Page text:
A Cuban Teacher in Mexico

Erasmo Calzadilla

Cuban highway bridge. Photo: Caridad

A friend told me this story about the experience of a young Cuban woman: a teacher who emigrated to Mexico City to escape the hunger and other miseries suffered during the most critical moments of the Special Period crisis in Cuba in the early ‘90s.  “Carla,” let’s call her, quickly found work in a private high school; she was ecstatic.

When exam time came, Carla drafted her test and presented it to the principal, who took no time in calling the young woman into the office.  Carla showed up primed and trimmed with her new shoes and her recently braided hair, without knowing she was going to receive a warning.

With a strange sort of kindness shown toward the Cuban, the director pointed out an error in the exam, which included questions requiring analysis and reflection.  It’s not that Carla was an active opponent of mechanistic evaluations, but the idea of asking the students to “mark the right answer with an x” made her feel frustrated.

For a while she tried to explain to the know-it-all how ill-suited such questions were.  The principal listened until she finished and then calmly warned Carla: “Either you fix it or we will.”

It was a clear threat, but strange…inexpressive.  That’s why it took Carla a few seconds to understand that along that path there would be no more exotic braids or shiny new shoes, and she accepted being mediocre without being so.

Erasmo Calzadilla

Erasmo Calzadilla: I find it difficult to introduce myself in public. I've tried many times but it doesn’t flow. I’m more less how I appear in my posts, add some unpresentable qualities and stir; that should do for a first approach. If you want to dig a little deeper, ask me for an appointment and wait for a reply.



4 thoughts on “A Cuban Teacher in Mexico

  • Hi Erasmo,
    Bienvenidos! I am also a new teacher living in Mexico. I failed to understand the point of your story. Admittedly this is the first one I have read by you. Were you trying to insinuate that this administrator was promoting “mechanistic” examination techniques or schools in general promote this ideology? if it was just about this administrator then I am not sure why your friend had to settle for mediocrity. If you are insinuating that this is endemic in the education system, then I would disagree. Admittedly I work at an international school and most of the international schools that I have worked at are quite progressive pedagogically.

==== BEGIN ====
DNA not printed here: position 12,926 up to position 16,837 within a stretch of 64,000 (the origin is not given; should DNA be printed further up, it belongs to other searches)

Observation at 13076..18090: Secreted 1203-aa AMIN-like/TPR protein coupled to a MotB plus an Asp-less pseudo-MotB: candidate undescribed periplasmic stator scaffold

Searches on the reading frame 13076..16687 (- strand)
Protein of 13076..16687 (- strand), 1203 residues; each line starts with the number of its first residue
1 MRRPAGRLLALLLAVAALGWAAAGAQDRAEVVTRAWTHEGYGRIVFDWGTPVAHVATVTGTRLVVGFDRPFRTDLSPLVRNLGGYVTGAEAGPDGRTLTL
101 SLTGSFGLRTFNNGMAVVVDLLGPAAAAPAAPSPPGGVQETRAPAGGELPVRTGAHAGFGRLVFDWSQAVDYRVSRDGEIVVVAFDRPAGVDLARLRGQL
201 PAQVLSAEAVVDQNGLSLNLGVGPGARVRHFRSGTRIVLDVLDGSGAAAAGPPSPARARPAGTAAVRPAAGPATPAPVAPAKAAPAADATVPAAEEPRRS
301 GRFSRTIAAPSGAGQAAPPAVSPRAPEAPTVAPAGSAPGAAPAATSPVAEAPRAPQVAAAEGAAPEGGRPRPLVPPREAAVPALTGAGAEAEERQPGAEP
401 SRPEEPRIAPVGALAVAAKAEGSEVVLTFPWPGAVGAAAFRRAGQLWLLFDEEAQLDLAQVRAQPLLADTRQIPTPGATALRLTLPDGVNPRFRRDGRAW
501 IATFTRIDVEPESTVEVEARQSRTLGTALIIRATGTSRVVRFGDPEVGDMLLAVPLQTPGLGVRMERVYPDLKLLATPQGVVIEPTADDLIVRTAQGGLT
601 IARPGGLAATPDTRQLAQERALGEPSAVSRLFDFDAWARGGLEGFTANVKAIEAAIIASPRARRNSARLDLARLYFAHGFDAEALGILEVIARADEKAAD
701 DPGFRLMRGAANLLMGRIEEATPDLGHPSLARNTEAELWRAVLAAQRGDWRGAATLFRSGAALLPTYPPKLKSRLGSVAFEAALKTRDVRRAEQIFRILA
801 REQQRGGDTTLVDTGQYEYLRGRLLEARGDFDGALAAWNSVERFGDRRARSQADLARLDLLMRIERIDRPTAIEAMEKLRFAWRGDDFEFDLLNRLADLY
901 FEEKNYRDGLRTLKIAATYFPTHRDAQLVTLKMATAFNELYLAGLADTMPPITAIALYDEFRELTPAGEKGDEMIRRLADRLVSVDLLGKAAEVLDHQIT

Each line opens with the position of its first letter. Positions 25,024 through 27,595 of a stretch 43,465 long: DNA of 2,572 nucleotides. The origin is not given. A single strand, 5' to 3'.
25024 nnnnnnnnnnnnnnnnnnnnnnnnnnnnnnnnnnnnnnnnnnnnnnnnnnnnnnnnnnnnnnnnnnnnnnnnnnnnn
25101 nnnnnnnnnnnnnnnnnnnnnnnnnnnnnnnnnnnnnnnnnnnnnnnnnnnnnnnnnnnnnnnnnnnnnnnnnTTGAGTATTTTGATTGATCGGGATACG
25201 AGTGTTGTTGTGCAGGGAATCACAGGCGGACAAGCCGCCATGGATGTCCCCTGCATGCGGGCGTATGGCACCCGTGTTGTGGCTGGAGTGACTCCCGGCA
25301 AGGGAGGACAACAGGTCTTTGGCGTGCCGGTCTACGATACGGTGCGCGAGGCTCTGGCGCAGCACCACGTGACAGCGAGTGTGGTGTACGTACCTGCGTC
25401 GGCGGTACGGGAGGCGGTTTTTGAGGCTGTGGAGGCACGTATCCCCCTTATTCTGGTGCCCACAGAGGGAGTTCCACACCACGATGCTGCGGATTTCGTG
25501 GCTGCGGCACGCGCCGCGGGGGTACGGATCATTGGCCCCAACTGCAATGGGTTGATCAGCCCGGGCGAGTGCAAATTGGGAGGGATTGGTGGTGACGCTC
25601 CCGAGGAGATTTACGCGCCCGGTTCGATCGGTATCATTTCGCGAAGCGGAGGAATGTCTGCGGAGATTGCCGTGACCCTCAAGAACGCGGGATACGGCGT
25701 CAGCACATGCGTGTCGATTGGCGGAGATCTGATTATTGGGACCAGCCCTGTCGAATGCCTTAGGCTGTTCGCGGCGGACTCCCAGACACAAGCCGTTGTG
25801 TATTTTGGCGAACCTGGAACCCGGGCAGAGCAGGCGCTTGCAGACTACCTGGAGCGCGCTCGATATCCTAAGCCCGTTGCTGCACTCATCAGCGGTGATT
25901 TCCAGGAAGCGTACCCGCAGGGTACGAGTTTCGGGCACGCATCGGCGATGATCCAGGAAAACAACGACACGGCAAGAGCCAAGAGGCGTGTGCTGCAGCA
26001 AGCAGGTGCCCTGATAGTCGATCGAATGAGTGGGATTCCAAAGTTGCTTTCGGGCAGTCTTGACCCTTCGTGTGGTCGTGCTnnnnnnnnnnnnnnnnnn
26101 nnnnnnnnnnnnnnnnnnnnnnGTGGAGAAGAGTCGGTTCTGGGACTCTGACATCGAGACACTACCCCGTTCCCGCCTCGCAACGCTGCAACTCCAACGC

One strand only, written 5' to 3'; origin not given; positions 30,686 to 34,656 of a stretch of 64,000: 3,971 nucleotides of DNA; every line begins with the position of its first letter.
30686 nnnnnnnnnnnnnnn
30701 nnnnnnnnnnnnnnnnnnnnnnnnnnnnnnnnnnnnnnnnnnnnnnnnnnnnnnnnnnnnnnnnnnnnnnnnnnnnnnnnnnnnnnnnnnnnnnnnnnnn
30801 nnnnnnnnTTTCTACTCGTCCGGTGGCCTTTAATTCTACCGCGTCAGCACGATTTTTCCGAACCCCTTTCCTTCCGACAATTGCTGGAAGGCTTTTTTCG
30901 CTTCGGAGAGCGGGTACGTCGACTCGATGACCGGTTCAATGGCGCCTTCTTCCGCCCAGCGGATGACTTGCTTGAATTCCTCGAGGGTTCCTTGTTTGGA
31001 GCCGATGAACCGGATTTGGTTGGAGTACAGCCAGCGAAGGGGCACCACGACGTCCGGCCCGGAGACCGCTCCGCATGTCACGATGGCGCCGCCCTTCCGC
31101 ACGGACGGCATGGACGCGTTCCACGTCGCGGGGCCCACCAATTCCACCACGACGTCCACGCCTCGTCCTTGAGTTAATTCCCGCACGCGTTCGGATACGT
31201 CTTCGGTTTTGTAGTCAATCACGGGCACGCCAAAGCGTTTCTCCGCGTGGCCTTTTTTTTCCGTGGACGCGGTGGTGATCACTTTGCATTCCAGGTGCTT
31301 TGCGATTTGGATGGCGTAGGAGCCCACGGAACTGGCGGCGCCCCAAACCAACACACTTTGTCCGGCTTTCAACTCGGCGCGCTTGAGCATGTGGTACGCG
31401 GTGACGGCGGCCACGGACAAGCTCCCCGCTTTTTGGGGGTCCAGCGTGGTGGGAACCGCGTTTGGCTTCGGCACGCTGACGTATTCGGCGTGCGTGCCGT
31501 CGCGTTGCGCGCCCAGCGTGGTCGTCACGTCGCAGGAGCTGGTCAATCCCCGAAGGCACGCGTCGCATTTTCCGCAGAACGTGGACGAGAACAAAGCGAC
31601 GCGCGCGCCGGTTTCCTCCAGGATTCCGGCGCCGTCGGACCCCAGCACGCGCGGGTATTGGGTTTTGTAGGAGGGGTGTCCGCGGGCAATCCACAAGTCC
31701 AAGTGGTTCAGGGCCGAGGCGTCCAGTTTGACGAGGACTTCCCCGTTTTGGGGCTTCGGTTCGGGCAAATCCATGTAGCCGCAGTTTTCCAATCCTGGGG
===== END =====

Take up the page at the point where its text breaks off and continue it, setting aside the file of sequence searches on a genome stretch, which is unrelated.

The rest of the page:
So what is your point? If I were marking your paper, I would give you lower marks for not having come to a conclusion or having made a hasty conclusion.
    Sincerely,
    Mark the teacher

    Reply
  • Blah-blah-blah, everything Cuban is “the best”, everything non-Cuban is mediocre blah-blah-blah… Boring!

    Reply
  • Val: What an inappropriate, juvenile comment! It has been well said that “It’s often better to remain silent and be thought an idiot, than to speak up and remove all doubt.”

    Reply
  • Erasmo,

    What strikes me about a lot of your criticisms is how universal they are… you may be writing with particular reference to the Cuban reality, but mediocrity and mechanistic learning in education are problems throughout the world. Even ideology plays a part. The so called “freedoms” that exist in the West give the impression of openess, but try writing something against the prevailing winds and you will have an uphill struggle…

    A “devastating critique of the pretensions of economists” has won praise – from an economist. The article by Financial Times journalist Gideon Rachman described economists as “pseudo-scientists” who suffered from “physics envy” in their quest for predictive “laws” and called on them to “learn a few lessons from history – or more precisely from historians”. On 8 September, Mr Rachman was congratulated on the piece in a letter to the editor from Hugh Goodacre, teaching Fellow in the department of economics at University College London, who celebrated the fact that although he had “to settle for the humble position of teaching Fellow”, he had “at last been assigned a course on the history of economic thought”. “Please spare a thought for those few beleaguered souls within the profession who are equally critical of the dominant orthodoxy,” was Dr Goodacre’s plea.

    Dr Goodacre is a friend of mine 😉

    Reply

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